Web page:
California law recognizes four different classes of same-sex couples with official relationship status: First are those couples who married in California during the brief window after the state's Supreme Court declared same-sex marriage legal but before Proposition 8 was passed. They remain legally married in the state's eyes. Then there are the couples living in California who married outside the state before Proposition 8. They too are considered married in California. Then there are couples who have entered into domestic partnerships in California or in other places where they are legal. Finally, there are those who married in states where marriage is legal, but they did so after Proposition 8. They are considered de facto domestic partners in California. Of course, despite their differences, all of these couples share a striking commonality: They are considered single under federal law.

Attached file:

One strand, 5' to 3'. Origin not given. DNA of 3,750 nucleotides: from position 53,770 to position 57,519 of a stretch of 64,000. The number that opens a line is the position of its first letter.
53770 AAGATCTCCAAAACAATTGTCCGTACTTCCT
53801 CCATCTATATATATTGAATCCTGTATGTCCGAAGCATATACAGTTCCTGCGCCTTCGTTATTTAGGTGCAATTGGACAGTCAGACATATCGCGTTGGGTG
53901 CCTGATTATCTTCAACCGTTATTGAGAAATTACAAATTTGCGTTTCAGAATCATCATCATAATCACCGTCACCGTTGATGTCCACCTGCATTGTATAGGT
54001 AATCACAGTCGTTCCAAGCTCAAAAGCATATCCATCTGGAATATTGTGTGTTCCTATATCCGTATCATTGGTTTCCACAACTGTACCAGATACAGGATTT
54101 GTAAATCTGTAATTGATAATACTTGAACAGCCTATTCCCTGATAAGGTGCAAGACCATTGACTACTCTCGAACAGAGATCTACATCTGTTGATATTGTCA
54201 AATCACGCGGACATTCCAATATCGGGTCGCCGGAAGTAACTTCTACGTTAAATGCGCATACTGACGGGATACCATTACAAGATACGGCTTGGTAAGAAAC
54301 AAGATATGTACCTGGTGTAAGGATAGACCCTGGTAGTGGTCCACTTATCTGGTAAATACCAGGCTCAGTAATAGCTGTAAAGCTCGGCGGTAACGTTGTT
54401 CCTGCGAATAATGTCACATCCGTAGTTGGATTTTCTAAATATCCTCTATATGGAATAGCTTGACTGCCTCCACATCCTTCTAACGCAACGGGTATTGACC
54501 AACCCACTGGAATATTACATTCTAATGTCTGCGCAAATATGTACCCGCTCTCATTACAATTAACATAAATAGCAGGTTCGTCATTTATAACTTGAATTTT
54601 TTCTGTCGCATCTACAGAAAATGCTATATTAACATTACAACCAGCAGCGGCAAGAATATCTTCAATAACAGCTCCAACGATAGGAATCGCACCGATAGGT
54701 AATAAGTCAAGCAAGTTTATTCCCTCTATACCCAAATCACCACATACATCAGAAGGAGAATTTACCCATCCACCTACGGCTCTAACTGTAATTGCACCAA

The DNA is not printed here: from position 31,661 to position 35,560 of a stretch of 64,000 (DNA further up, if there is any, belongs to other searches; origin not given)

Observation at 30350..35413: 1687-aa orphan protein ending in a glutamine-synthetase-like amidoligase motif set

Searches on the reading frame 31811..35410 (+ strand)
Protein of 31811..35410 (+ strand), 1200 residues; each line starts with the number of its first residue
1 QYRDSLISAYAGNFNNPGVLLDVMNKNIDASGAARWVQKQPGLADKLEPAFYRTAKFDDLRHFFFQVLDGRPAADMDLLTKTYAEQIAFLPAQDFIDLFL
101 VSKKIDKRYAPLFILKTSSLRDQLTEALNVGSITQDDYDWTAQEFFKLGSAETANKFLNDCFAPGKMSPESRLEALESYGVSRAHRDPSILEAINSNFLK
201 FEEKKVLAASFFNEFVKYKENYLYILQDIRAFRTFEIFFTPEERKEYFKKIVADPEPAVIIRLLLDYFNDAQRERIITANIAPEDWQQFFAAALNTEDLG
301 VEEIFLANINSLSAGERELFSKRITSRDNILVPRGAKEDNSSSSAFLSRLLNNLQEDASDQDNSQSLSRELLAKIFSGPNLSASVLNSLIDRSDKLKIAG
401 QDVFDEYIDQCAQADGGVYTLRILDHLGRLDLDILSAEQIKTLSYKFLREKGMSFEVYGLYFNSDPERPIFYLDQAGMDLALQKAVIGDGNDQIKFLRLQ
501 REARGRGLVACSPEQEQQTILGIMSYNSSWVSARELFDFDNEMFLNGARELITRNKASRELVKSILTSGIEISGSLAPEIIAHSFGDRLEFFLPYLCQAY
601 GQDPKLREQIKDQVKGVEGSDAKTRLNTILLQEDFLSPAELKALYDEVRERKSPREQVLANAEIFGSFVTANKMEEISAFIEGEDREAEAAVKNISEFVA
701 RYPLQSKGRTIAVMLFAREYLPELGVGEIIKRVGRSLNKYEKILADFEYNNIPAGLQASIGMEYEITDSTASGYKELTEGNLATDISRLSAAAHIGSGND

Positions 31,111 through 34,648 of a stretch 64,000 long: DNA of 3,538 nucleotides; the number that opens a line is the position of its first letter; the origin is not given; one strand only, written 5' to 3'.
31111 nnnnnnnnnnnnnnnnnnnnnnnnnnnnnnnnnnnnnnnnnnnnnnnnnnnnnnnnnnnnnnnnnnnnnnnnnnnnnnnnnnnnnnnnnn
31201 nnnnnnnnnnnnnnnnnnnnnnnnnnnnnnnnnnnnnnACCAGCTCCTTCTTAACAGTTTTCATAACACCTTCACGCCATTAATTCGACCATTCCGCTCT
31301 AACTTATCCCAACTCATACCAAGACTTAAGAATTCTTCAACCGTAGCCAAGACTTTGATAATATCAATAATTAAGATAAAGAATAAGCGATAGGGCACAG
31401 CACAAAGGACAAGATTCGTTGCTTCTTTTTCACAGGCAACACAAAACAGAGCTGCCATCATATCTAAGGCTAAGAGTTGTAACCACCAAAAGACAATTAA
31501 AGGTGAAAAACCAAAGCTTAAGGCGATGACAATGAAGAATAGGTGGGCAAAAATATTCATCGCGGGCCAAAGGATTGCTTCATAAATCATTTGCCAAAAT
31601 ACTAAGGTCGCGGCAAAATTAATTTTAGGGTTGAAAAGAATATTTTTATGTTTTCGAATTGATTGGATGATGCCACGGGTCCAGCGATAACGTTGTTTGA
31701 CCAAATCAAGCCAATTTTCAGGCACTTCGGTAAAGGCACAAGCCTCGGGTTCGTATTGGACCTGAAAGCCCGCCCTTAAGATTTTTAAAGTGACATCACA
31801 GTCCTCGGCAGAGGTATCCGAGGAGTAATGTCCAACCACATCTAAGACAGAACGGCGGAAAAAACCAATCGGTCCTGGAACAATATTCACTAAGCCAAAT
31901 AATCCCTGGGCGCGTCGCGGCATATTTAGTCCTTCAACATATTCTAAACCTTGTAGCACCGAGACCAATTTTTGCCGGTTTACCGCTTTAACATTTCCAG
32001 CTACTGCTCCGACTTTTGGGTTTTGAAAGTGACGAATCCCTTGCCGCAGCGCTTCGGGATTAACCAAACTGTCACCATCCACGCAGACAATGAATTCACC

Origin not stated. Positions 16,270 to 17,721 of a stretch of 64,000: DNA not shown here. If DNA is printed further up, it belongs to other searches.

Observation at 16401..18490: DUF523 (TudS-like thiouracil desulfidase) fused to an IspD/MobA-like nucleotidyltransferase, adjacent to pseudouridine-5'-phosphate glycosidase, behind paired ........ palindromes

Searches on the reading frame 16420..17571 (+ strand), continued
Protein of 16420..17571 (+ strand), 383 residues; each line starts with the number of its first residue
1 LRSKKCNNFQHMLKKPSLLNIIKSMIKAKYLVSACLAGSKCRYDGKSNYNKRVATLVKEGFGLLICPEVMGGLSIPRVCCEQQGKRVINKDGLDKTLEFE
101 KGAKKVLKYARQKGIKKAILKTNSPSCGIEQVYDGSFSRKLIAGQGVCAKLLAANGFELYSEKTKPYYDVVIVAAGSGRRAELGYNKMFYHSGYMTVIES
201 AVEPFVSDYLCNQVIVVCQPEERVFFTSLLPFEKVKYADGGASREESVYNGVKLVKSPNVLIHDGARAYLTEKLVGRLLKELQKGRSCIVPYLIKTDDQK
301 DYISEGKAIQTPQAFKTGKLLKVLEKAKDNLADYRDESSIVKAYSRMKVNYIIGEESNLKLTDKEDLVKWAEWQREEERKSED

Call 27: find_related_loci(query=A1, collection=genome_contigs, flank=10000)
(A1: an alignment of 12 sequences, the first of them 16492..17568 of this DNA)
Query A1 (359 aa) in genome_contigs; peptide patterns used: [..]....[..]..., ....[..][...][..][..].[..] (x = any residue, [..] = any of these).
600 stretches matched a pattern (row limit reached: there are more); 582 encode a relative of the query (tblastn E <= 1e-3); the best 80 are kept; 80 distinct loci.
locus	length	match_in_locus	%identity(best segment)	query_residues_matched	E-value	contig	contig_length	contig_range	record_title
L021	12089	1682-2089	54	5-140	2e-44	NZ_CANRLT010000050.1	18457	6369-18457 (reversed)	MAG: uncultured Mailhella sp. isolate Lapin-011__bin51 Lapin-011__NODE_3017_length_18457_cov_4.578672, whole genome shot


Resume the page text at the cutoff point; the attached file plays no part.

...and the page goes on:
Things are even worse in some states. Imagine a married couple that moves to a state without even a domestic partnership law: The couple suddenly goes from being legally married to being legal strangers.....
If this all seems absurdly confusing, it is. The messy situation puts into stark relief the complexities that arise when only some states offer full equality to lesbians and gay men, and it highlights the shakiness of a discriminatory system that will continue to yield countless stories of hardship.
The experiences of legally married couples moving to other states puts the issue in sharp relief. People are entering into marriage only to find themselves in legal limbo when a new job or family circumstances necessitate a move. Constitutional principles of due process and equal protection cannot tolerate such discriminatory treatment based solely on sexual orientation.
Friday, July 22, 2011
Married but Unequal
From today's LA Time:, a slam-dunk op-ed: